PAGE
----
1. bookVolume 14 (2021): Issue 2 (September 2021)
Journal Details
First Published
20 Jun 2008
Publication timeframe
3 times per year
access type Open Access

Public Perception of Biodiversity: A Literature Review of Its Role in Urban Green Spaces

Published Online: 01 Oct 2021
Page range: 1 - 28
Received: 02 Jul 2020
Accepted: 18 Mar 2021
Journal Details
First Published
20 Jun 2008
Publication timeframe
3 times per year

The significance of biodiversity in the survival of human beings and enhancing the urban quality of life is evident from the empirical measurements and qualitative studies carried out across the globe. Despite its importance and value, burgeoning population and growing urbanization are posing a serious threat to biodiversity leading to biodiversity homogenization and ecosystem fragmentation. Moreover, studies reveal that management practices of biodiversity hardly take into account perception, needs, and knowledge of urban residents regarding biodiversity. Urban green spaces have a major role to play in the conservation of urban biodiversity. However, the triangular relationship between biodiversity, urban green spaces, and public perception is still unexplored.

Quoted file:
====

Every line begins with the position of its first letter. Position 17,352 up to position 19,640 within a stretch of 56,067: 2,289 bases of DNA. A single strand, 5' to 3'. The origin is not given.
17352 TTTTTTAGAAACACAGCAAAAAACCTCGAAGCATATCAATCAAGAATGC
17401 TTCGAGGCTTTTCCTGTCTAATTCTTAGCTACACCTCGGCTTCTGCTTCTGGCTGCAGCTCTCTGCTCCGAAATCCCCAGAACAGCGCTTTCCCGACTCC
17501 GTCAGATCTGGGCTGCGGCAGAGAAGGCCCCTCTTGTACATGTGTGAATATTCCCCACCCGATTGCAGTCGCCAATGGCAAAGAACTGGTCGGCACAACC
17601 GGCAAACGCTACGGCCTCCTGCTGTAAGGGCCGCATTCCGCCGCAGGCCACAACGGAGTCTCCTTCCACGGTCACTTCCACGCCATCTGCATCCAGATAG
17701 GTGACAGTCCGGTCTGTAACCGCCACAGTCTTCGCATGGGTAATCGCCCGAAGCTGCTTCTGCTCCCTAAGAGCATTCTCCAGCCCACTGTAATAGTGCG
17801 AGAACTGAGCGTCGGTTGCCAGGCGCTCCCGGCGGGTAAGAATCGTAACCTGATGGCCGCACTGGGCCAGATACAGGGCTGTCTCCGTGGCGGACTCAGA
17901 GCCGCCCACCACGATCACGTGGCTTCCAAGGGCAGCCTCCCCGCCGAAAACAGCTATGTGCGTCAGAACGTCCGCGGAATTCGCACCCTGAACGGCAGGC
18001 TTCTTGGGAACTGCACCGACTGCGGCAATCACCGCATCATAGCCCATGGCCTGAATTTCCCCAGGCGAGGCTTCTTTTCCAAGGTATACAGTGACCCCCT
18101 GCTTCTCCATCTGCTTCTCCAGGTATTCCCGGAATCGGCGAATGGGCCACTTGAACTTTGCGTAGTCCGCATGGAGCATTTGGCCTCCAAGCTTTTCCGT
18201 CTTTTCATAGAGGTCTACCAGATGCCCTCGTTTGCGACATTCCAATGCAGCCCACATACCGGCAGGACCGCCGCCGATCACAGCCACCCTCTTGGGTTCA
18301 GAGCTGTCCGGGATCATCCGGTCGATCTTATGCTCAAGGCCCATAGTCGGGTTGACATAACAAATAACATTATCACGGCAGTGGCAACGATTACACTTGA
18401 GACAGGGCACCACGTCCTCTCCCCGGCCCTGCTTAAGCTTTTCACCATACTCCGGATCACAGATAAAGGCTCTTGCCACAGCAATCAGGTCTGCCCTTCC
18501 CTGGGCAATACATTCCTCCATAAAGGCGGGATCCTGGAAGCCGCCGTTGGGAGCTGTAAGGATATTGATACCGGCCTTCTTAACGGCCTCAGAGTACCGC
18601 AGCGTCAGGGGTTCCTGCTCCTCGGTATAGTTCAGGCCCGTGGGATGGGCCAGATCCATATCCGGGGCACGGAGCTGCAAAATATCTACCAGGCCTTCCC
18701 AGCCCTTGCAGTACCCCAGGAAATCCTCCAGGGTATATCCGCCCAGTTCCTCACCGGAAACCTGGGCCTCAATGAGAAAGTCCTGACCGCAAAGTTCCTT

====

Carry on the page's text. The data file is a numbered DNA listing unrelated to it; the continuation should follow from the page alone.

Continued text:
With this aim, the paper attempts to compile, analyze, and synthesize the empirical findings to understand the state-of-the-art knowledge regarding public perception of biodiversity in urban green spaces. The search strategy acquired for the selection of papers resulted in 43 papers from 22 different countries of the world. The paper focuses upon an inclusive definition of urban green spaces, thus encompasses a wide variety of urban and peri-urban green spaces, parks, gardens, and waterfront urban spaces. The analysis of literature pattern reveals a recent increase in studies related to biodiversity perception over the last 10 years. It indicates a strong geographic bias in publications as well. Studies of animals including birds, insects, and reptiles are found scarce compared to plant species. The study could identify potential variables affecting human biodiversity perception which include species literacy, visitation rate, preferences, recreational, health, and restorative benefits, vegetation characteristics, nature connectedness, and conservation support. The paper also proposes a framework for understanding biodiversity perception in urban green spaces that can assist in improving our understanding of the relationship between human interactions and natural environments and framing strategies for urban development, landscape planning, and community health promotions.


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